End of the real estate bubble

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End of the real estate bubble


A “sold” sign stands outside a newly completed Centex home at the Pointe in Clayton, North Carolina. The U.S. housing market has begun to move after some stagnation. [BLOOMBERG]

People around the world are once again falling for the myth that real estate is the best investment. They seem to have forgotten that the 2008 global financial crisis was ignited by the burst of the real estate bubble. Central banks are encouraging investors, too. While the banks are pouring money to revive the economy, the funds don’t go to corporate investment but move to real estate instead.

The trend is frustrating but real. When interest rates are very low, people make surprisingly similar economic choices. When there is a possibility of making money, thinking about dignity or morality may be foolish.

Interest rates in Europe and Japan are negative, and housing prices in major cities have risen 10 to 20 percent in the past year. China has lowered the interest rate and removed mortgage-related regulations, resulting in a 20 to 30 percent increase in housing prices in big cities like Beijing, Shanghai and Shenzhen.

The U.S. housing market has begun to move after some stagnation due to signs of the Federal Reserve raising interest rates. Housing prices in the top 20 U.S. cities have increased by 5 percent on average. In April, 620,000 new homes were sold in the United States, the highest in eight years, and prices rose by 9.7 percent from the previous year.

A common characteristic in the global real estate market is extreme polarization. Popular areas are getting more expensive. Properties in these areas provide stable rental income and are favored by the rich. Investors think that even when the economy worsens, there is relatively lower risk of losing rental income or seeing prices decrease.

A similar trend is shown in Korea. The reconstruction zone in posh Gangnam District and some popular areas in the capital region are enjoying a boom. Aside from Jeju Island, real estate markets in other regions are very slow. The trend is aggravating after the Bank of Korea beat market expectations and lowered the interest rate on June 9. New apartment sales in Gangnam are soaring, but compared to prices in Manhattan, Hong Kong and Singapore, some say that housing prices in Seoul are still low.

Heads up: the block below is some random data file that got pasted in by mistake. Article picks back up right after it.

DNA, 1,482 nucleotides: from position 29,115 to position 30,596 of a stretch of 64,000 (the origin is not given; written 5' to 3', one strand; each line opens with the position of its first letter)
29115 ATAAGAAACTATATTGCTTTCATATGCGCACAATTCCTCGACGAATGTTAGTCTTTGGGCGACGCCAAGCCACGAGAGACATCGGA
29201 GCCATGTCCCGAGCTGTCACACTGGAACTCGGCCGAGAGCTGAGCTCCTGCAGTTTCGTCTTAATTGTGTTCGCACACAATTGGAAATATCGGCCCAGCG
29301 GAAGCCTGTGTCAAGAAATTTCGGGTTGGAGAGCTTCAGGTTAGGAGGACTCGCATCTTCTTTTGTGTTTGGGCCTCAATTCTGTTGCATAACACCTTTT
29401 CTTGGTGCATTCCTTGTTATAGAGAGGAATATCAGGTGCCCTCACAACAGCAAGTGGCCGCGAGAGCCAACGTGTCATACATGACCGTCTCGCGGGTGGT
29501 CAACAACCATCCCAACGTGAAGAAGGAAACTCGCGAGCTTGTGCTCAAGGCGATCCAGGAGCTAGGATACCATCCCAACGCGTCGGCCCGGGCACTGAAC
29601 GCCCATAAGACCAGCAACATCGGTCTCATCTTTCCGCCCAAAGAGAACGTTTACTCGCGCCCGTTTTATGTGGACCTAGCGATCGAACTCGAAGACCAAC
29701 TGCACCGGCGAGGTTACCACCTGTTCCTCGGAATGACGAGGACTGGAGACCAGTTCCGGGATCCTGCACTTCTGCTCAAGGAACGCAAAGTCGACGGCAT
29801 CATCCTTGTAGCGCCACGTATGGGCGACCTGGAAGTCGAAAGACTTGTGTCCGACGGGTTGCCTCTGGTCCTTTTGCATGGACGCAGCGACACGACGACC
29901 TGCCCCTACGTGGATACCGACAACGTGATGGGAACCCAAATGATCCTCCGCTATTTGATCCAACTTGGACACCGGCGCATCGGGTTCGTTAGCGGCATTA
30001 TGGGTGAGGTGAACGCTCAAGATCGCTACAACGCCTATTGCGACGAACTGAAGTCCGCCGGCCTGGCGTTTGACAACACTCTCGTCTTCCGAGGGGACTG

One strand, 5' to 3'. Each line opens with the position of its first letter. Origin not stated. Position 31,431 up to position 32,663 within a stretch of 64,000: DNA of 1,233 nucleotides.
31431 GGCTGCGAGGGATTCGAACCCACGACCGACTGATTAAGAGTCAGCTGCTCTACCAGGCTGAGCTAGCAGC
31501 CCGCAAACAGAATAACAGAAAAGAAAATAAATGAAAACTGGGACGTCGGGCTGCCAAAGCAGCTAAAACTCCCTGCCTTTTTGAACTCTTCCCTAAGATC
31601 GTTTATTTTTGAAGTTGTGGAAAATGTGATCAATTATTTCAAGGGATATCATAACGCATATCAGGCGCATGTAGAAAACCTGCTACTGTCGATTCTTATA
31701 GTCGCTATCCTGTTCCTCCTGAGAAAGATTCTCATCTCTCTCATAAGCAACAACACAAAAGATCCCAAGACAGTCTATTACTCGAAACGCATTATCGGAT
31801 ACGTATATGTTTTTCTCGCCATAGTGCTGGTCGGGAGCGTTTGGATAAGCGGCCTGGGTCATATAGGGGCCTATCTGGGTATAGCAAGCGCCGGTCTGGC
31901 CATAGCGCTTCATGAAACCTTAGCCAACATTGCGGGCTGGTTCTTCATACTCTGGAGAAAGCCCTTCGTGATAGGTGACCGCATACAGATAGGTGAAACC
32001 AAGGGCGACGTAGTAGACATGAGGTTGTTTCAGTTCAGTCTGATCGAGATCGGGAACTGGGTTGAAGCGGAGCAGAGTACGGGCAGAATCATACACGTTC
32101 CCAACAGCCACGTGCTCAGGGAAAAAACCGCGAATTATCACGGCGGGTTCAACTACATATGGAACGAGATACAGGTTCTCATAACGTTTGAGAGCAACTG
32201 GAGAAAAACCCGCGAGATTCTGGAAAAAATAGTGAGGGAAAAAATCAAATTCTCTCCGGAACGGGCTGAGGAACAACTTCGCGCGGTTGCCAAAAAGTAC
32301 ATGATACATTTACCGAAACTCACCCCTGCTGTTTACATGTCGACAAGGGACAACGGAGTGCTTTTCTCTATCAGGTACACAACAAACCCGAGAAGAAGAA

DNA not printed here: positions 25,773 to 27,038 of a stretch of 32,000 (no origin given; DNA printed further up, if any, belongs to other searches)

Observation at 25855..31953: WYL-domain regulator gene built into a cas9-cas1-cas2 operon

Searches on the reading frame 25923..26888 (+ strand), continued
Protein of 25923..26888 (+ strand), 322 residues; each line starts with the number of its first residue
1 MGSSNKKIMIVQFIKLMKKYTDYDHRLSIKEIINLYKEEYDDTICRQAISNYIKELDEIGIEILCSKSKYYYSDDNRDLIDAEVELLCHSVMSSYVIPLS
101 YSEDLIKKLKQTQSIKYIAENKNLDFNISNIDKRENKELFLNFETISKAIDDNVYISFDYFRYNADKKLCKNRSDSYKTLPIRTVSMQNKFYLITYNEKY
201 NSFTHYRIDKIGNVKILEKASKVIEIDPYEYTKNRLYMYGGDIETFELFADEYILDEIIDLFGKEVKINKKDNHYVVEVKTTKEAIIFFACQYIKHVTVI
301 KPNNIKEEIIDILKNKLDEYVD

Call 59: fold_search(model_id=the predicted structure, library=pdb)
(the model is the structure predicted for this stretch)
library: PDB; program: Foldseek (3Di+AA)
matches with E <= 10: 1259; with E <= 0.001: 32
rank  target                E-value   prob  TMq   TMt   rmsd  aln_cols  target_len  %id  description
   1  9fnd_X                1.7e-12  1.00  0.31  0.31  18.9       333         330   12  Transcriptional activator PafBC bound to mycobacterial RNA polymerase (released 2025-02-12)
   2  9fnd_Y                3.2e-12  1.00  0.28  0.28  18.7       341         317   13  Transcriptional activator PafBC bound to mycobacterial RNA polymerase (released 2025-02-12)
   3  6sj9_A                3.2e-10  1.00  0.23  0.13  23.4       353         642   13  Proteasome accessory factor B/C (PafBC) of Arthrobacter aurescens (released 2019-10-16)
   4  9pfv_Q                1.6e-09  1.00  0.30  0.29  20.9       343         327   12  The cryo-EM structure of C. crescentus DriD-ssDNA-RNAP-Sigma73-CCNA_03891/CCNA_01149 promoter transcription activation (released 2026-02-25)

Governments and central banks in many countries practically condone or encourage overheating of the real estate market. When it slows, there is little hope.

The United States is going in a different direction. The Fed is testing the asset market by alternatively using the interest rate increase. Whenever the Fed makes a move, the market pays respect. Currently, the 30-year housing mortgage interest rate in the United States is 3.7 percent, about 1 percentage point higher than Korea.

Experts say that the trend will continue for another year or two. The government and investors have no alternatives. When the market is shaken, central banks will release more money to support the market.

But the current situation cannot continue forever. A market not supported by the income of the people and built on debts is like a sand castle. Even in areas where the wealthy live, there are limits to the boom. If the market reaches its peak or an external shock is applied, properties can be put on the market at once.

When the real estate bubble bursts and signs of an economic crisis show, the weakest link will be the first to break. Hyenas will attack the vulnerable first. Korea is a vulnerable area that is likely to become prey. This country is one of the places where people have the tendency to rely on debt rather than their own money.

Korea is the only country where buyers can get loans for intermediate payment for as much as they want regardless of their incomes.

Mass loans for intermediate payment have already exceeded half of the margin of increase for housing mortgage loans.

Meanwhile, the debt-to-income ratio for households has reached the highest level in the world. Builders are pushing out new properties irresponsibly to make money while the market is still hot.

Nevertheless, the government repeatedly says that the market is being examined. It sounds like the current administration is transferring the handling of the aftermath to the next administration. Fancy slogans like creative economy, structural reform and reunification jackpot are disappearing with no outcome, and the real estate market remains noisy. If you can call the real estate boom an accomplishment, it is the biggest one for the Park Geun-hye administration.

JoongAng Ilbo, June 23, Page 28

*The author is the business news editor of the JoongAng Ilbo.

Kim Gwang-ki
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